In Scaldi, binding is done by extending the trait Injectable, having an implicit Injector passed in the constructor and use inject.

Master Actor

In our simple case, the SimpleMasterActor can be implemented as follows:

class SimpleMasterActor(masterProcessor: MasterProcessor)(implicit inj: Injector) extends MasterActor with AkkaInjectable {
  val config = context.system.settings.config
  val numWorkers = config.getInt("num_workers")
  val target = config.getString("target")
  var numPendingWorks: Int = _
  val workerActorProps = injectActorProps[WorkerActor]
  // Round Robin router
  val workerRouters = {
    val routees = Vector.fill(numWorkers) {
      // inject the WorkerActor implementation through Scaldi
      val r = context.actorOf(workerActorProps)
      context watch r
    Router(RoundRobinRoutingLogic(), routees)
  override def receive: Receive = {
    case s: StartMasterMessage =>
      val urls = masterProcessor.getNewBatches()
      numPendingWorks = urls.size
      for (url <- urls) {
        val msg = WorkerMessage(url, target)
        workerRouters.route(msg, self)
    case WorkerAckMessage(url, result) =>
    case WorkerErrorMessage(url, error) =>
      // log error
  def completeWork() {
      numPendingWorks -= 1
      // if we don't have any pending works then shutdown the system
      if (numPendingWorks == 0) {

In this code, the master simply dispatches the URLs returned by the master processor implementation to all the workers. If the number of URLs to process is huge (e.g., over a million), then we might want to implement a logic where the master will take care of sending the URLs to workers in a more controlled way (e.g., send n URLs to workers at a time and wait until they ack). In order to dispatch the messages to the workers, we use a Round Robin router. It's constructed using an actor props injected with injectActorProps that will then be used to create the worker actors. When a worker actor is done processing a URL, it will send back a WorkerAckMessage or WorkerErrorMessage in case of error to the master actor. Using these messages we can track the number of works that have been processed and when they've been completed, we shutdown the Akka system.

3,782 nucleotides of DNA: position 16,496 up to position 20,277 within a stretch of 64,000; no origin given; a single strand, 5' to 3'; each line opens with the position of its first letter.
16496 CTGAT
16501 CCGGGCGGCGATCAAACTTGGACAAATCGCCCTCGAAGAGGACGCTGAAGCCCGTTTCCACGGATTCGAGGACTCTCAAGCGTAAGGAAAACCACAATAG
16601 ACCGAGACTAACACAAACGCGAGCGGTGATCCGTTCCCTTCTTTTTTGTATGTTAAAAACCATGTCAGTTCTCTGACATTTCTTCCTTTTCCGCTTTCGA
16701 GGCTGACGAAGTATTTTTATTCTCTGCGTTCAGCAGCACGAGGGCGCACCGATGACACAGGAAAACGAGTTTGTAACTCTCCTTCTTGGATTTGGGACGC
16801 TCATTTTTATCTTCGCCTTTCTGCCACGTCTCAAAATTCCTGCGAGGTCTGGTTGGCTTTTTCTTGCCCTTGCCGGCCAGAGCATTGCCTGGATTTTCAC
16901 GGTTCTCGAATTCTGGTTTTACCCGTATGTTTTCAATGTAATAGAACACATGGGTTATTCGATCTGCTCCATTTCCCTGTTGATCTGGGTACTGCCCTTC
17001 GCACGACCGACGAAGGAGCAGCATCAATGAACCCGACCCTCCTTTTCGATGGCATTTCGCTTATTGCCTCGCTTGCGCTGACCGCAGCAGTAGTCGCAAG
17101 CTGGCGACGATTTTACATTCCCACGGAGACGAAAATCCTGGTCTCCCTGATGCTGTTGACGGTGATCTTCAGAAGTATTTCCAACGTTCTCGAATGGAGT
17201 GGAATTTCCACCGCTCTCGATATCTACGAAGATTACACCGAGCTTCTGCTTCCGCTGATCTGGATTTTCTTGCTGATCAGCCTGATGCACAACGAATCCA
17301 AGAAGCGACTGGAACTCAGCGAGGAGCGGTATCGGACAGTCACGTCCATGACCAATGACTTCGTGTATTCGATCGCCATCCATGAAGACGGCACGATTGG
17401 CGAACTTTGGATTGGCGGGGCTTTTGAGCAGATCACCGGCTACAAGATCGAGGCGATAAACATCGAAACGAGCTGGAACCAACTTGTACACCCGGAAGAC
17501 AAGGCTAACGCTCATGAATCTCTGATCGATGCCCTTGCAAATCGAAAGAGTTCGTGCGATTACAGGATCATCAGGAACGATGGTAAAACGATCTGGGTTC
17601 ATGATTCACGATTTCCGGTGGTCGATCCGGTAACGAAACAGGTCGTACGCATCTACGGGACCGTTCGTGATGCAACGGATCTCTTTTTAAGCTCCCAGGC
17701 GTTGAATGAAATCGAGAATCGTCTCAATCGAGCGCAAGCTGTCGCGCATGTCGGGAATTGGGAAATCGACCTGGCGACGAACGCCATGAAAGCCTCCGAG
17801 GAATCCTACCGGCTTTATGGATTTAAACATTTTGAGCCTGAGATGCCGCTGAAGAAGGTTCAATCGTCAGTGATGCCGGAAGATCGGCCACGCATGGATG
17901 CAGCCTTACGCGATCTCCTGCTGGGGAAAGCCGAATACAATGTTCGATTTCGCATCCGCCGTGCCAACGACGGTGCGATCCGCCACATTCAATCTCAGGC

Worker Actor

A simple implementation of SimpleWorkerActor consists of an actor that reads a URL from the S3 bucket and processes it using a work processor implementation. We also have a simple retry mechanism so that upon failure, we reprocess the data again. After a certain number of retries, we simply send the exception to the master worker.

class SimpleWorkerActor(fileStore: FileStore, workProcessor: WorkProcessor) extends WorkerActor with AkkaInjectable with LazyLogging {
  val maxRetries = context.system.settings.config.getInt("worker.retries")
  override def receive: Receive = {
    case WorkerMessage(url: String, target: String, retries: Int) =>
      process(url, target, retries)
  private def process(url: String, target: String, retries: Int): Unit = {
    try {
      val is = fileStore.fetch(url)
      val result = workProcessor.process(is, target)
      context.parent ! WorkerAckMessage(url, result)
    } catch {
        case e: Exception =>
          if (retries < maxRetries) {
            // send message to itself
  "Retrying $url $retries / $maxRetries...", e)
            self ! WorkerMessage(url, target, retries + 1)
          } else {
            // give up
            context.parent ! WorkerErrorMessage(url, e)

Putting everything together

In order to bind all the actors together, just like with Google Guice, in Scaldi we create a module that contains the bindings:

class ExampleAkkaModule(config: Config) extends Module {
  val system = ActorSystem("example", config)
  val fileStore = new S3FileStore(accessKeyId, secretAccessKey, region)
  val databaseService = new DatabaseService(config, fileStore)
  val awsConfig = config.getConfig("aws")
  val accessKeyId = awsConfig.getString("aws_access_key_id")
  val secretAccessKey = awsConfig.getString("aws_secret_access_key")
  val exampleProcessor = new exampleProcessor(config, fileStore)
  val region = awsConfig.getString("region")
  bind[ActorSystem] toProvider system destroyWith (_.shutdown())
  bind[WorkerActor].toProvider(new SimpleWorkerActor(fileStore, exampleProcessor))

We bind system and SimpleWorkerActor that are used in the App and SimpleMasterActor.

Finally the App that runs the Extract Process can be written as follows:

implicit val appModule = new ExampleAkkaModule(config)
implicit val actorSystem = inject[ActorSystem]
val master = injectActorRef[MasterActor]
master ! StartMasterMessage()


Every ETL is different. There is no one approach that fits all problems. The approach presented here based on Akka is flexible (using Scaldi) and scalable (using Akka Remote or Akka Cluster). Depending on the complexity and time constraints for ETLs, one can decide to go with simpler abstraction (e.g., Hive, Spark SQL, …) by sacrificing performance for simplicity. Other approaches based on DSL like in Spark (based on resilient immutable abstraction that allows to better use memory and handle fault tolerant without having to store intermediate results) or Summingbird (Scala DSL on top of Hadoop or Storm) also offers flexibility with good performance.